Ever since I had seen a map of Golden Bay I'd wondered what was on the west coast-side of the mountains that narrow down to the elbow of land at Cape Farewell at the far north-west end of the South Island.
I stopped in at the tourist office in Takaka to get an opinion. It was 'pretty awesome out there' I was told by a friendly woman behind the counter. Her son had recently had a field trip and camp-over at Managarakau Swamp where there had been 'coalmines and other stuff like that.'
As to the sandflies she couldn't really say. I got the impression she had never been out there.
Groggy from the previous night's celebrations we stopped in the entirely charming town of Collingwood - a tiny place perched on slightly raised flat land at the mouth of the Aorere River.
Formerly 'Gibbstown' its name was changed after Golden Bay's shortlived gold rush to 'Collingwood' - after Cuthbert Collingwood, second-in-command at the Battle of Trafalgar (1805). Grand plans were drawn up on desks in London for a town to rival burgeoning Nelson to the east. In 1858 the first wharf was built and the town was declared a Port of Entry with a harbour master and customs officer.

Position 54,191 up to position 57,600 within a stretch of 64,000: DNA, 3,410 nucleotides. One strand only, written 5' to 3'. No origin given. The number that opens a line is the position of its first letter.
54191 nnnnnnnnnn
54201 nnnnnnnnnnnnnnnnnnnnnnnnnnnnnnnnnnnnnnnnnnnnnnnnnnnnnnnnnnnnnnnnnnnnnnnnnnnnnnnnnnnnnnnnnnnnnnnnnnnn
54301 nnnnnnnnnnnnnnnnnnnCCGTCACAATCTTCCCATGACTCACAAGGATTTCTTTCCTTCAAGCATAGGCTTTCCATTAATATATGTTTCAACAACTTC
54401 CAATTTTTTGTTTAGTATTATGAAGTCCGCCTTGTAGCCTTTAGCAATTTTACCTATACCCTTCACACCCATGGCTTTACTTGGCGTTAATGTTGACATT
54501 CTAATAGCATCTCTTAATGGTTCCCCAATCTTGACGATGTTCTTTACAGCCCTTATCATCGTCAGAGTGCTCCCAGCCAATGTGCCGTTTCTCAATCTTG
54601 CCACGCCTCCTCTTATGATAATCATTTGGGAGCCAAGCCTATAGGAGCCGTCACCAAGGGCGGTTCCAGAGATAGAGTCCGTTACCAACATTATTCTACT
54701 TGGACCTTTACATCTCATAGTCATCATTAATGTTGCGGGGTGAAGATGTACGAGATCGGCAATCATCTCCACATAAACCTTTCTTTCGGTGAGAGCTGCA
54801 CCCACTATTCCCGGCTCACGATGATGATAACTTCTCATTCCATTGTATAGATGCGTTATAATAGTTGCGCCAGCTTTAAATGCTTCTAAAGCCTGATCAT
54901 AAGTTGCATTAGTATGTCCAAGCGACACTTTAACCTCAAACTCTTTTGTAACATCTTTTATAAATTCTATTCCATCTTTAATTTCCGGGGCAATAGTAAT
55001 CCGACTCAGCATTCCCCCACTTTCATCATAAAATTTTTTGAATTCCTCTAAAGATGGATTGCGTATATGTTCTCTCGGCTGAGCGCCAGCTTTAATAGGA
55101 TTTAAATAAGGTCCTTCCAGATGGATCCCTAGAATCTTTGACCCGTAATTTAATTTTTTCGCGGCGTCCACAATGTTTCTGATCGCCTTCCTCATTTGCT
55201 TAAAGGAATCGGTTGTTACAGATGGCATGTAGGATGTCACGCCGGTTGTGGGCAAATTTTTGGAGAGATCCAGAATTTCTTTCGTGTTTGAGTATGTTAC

The port continued exporting products until the 1950s when a combination of silting, road transport and the disappearance of coastal steamers led to its demise.
The Aorere Centre had some very interesting displays about Maori in the area, the coming of the New Zealand Company and the industries that eventually developed in the vicinity.
I took photos of the war memorial - eight fallen in the first world war and eleven in the second - and the individual memorial to H. B. Riley, killed in the Battle of the Somme in 1916 aged 43.
It was a beautiful translucent day and the poignancy of lives lost half way round the world was passing but acute.
I wandered down to where I imagined the old wharves had been in the days when the only way to get to other parts of New Zealand was by boat - the perilous road over Takaka Hill, which rises to 791m, was not built until the 20th century.
The tide was out and the muddy foreshore was strewn with tree-driftwood brought down by the Aorere river when in one of its frequent spates. Beyond the hills of the Three Sisters and Mt Burnett (641m) to the west rose up steeply out of the alluvial plain like two huge discs buried in the land.
Travel between Nelson and Golden Bay was done by boat - for a long time on the 47 ton paddle steamer, Lady Barkly, built in 1861. The ship had been used in the Taranaki land wars and then abandoned in Auckland Harbour.
She was rescued and put into service between 1867 and 1921 undergoing one name change to Hina and losing her paddle wheels for a single propeller. The trip from Collingwood took nine hours and the 'lady of the bays' stopped frequently along the coast to Nelson.
We had excellent coffee at the Courthouse Cafe housed in the beautifully maintained single-storey courthouse. The place was buzzing in a low-key but intense kind of way. Snippets of conversation suggested serious arts-type people. It felt quite different from Takaka's dreadlocks and barefoot brigade of alternative lifestylers.